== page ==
Starting a Sleepwear Line
Interview with Anne Best, Founder of DryDreams Sleepwear
Night sweats are the nemsis of chemo patients. Anne Best invented the DryDreams Sleepwear line for men and women across the United States who suffer from night sweats.
Anne Best founded DryDreams Sleepwear in 2005 in Nashville, Tennessee.
Tell me about your current business. What are you doing exactly?
At DryDreams Sleepwear, we create silky smooth, sweat-wicking, odor-resistant sleepwear line for women. We are also preparing to launch the first high-tech line of scrubs for the medical, dental and veterinary industries via our sister company Performance Health Care Products Inc.
How did you come up with the idea for your sleepwear?
In 2000 I was diagnosed with breast cancer and during my chemotherapy treatments I suffered terribly from night sweats. Waking up throughout the night drenched in sweat wasn’t only frustrating but it left me exhausted the next day. One night my husband suggested I try one of his sweat-wicking athletic shirts and while it wasn’t comfortable, and certainly didn’t look good, it did help me stay dry.
Thankfully, I beat breast cancer and became an advocate for women who were also fighting the disease. I kept hearing women complain that their night sweats were really draining their energy and I would suggest they try a sweat-wicking t-shirt.
This is when the fabric was just beginning to be used in other applications and I thought that if a sweat-wicking material could be produced that also had a silky feel that there might be a market. I enlisted the services of one of the top technical fabric manufacturers and they created an incredible material that not only was sweat-wicking and odor-resistant but was so sheer it could be used to fashion a nightgown. And with that, DryDreams was born.
Did you begin your business with a partner or did you strike out on your own?
I had a partner in more ways than one. My husband was a successful businessman so when I came to him with my idea he was able to apply his experience and help me determine some of the potential roadblocks and elements I would need to consider if I wanted to move ahead. The more we discussed the idea and researched the market the more excited he became. The next thing I knew; I had a partner! From a business perspective it couldn’t have worked much better because we each brought something different to the table.
Are there any special challenges or benefits to running a business where your husband is also your partner?
Just like in any business there are challenges when you’re working with a partner, particularly if it’s a spouse, but I’ve found the challenges are far outweighed by the benefits. I believe that any good marriage is a partnership and you can really see that come in to play when you’re faced with any kind of a trying circumstance. My husband’s support during my cancer battle was instrumental in my beating cancer. He not only helped to keep our four boys living as normal a life as possible but took most everything off my plate so I could concentrate on the task at hand. We took on cancer as a team and realized the power that can come from a unified effort.
When we began working together professionally we applied this same sense of teamwork and have developed a great partnership. That’s not to say that we didn’t have to learn when the work hat came off and the home hat was put on. It’s easy to let one meld in to the other but with such an active household we’ve been able to create the right kind of separation and balance. I do think it’s very important to really look at work and home as two separate entities and try to keep them as separate as possible.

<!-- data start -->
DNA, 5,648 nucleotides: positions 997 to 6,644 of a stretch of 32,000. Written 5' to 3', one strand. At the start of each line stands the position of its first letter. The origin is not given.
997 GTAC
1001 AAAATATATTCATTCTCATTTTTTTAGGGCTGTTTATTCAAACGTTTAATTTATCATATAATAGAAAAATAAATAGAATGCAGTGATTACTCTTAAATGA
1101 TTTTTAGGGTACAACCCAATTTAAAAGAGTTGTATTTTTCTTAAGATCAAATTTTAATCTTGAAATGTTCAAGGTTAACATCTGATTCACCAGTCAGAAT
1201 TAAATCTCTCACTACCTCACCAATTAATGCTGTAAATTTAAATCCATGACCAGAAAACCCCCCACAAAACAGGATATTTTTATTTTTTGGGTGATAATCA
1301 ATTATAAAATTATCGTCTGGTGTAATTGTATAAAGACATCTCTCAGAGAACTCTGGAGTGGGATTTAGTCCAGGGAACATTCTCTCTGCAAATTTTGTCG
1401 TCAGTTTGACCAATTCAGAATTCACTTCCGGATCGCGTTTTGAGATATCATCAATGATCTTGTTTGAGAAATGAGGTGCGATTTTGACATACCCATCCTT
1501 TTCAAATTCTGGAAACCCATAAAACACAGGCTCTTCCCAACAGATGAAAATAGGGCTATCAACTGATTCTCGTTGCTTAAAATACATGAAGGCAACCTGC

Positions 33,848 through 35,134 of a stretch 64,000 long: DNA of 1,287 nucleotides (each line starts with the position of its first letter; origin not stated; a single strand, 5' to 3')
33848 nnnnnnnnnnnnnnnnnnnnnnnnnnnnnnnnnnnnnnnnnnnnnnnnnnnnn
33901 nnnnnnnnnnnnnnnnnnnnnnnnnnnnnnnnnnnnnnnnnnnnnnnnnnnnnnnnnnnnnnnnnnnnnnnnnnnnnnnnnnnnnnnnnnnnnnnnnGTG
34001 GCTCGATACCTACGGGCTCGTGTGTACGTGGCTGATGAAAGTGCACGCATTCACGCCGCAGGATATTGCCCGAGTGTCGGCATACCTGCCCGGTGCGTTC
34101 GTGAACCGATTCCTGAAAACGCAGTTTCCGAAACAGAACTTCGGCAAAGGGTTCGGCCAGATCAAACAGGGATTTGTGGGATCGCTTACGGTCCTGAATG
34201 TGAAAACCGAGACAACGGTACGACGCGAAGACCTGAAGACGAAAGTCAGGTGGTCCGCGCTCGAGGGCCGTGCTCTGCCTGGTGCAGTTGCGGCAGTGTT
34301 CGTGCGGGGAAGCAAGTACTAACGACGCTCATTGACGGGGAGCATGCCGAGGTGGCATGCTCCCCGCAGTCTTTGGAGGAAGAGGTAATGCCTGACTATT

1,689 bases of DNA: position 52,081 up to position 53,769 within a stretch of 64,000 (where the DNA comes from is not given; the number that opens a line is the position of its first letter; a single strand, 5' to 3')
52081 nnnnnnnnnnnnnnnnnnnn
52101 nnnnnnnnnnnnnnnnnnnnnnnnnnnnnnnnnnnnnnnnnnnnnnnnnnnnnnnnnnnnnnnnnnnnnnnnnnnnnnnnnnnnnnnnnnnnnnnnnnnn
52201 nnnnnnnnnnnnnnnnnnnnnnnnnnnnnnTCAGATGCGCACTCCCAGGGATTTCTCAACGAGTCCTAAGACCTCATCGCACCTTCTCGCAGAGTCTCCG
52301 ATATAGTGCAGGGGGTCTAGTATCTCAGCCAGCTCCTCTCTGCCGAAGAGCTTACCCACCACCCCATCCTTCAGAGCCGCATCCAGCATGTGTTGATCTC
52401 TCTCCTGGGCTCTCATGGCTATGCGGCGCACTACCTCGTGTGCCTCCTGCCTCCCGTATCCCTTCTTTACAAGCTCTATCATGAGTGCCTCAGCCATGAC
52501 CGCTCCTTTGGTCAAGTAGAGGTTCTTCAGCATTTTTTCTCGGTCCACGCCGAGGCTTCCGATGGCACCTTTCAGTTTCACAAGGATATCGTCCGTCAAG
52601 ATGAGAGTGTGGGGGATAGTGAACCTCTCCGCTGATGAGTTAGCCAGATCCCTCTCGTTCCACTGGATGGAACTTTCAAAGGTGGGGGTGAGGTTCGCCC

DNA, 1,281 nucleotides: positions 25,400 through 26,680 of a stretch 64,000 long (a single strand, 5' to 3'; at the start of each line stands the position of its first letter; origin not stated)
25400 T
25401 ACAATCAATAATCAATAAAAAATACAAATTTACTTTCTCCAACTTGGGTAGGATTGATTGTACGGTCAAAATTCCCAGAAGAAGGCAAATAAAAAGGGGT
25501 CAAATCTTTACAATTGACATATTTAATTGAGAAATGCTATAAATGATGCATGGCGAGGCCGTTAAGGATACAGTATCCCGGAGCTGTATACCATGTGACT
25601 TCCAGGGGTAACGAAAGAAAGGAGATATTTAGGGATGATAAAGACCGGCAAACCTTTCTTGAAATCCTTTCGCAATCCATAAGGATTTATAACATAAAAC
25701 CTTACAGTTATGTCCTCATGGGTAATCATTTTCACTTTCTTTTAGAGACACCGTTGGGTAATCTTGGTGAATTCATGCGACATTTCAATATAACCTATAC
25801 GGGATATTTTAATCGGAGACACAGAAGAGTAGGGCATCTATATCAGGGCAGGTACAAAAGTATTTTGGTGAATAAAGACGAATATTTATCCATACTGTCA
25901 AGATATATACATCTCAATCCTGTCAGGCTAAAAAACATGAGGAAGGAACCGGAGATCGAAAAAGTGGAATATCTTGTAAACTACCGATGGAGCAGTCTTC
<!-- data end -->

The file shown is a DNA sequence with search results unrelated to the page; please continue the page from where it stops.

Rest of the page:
Are there any special circumstances you’ve run across as a female entrepreneur that may be different if you were a man?
For my business I actually think being a woman is an advantage. Thankfully, in today’s business world we’re getting better at looking past gender and instead focus more on results.
And while we do make a line of sleepwear for men the vast majority of customer’s are women battling night sweats brought on by menopause, medical treatments and even pregnancy. So as a woman, not only was I able to identify more closely with my audience and create products that I felt would be appealing, but I’m also able to ‘speak’ to them in our marketing in a way that comes from a shared experience.
Hiring employees can be a challenge; particularly for a new, small business. How did you go about finding and hiring your employees?
Even though so many garments are imported we knew we wanted to manufacturer our products in the United States using only U.S. materials. We were using local sewers on an ‘as-need’ basis but when we heard of a manufacturing plant becoming available in Cullman, Alabama we jumped at it.
Not only did this allow us to better control our inventory but it helped us to expand as well. The Cullman area is known for having a strong garment manufacturing industry so we knew a work force would be available but we weren’t quite sure on how to attract them to a still relatively new company.
What we did is implement a system that allows sewer’s to ‘sign up’ for their shifts. This is perfect for experienced workers who aren’t in a position to go full-time or who just want to supplement their incomes. While some workers are essentially working full-time we have many others who are available should we need to get a large order out quickly. This has also helped us cut costs because we are able to maintain a staff size that is in balance with our needs.
What advice would you give to somebody else who wanted to start a similar business?
A job is a job but starting a business needs to be a passion. Determine what you love, look towards filling a niche, research as much as you can and go go go!
Thank you Anne for taking the time to share your business advice with our readers at Gaebler.com.
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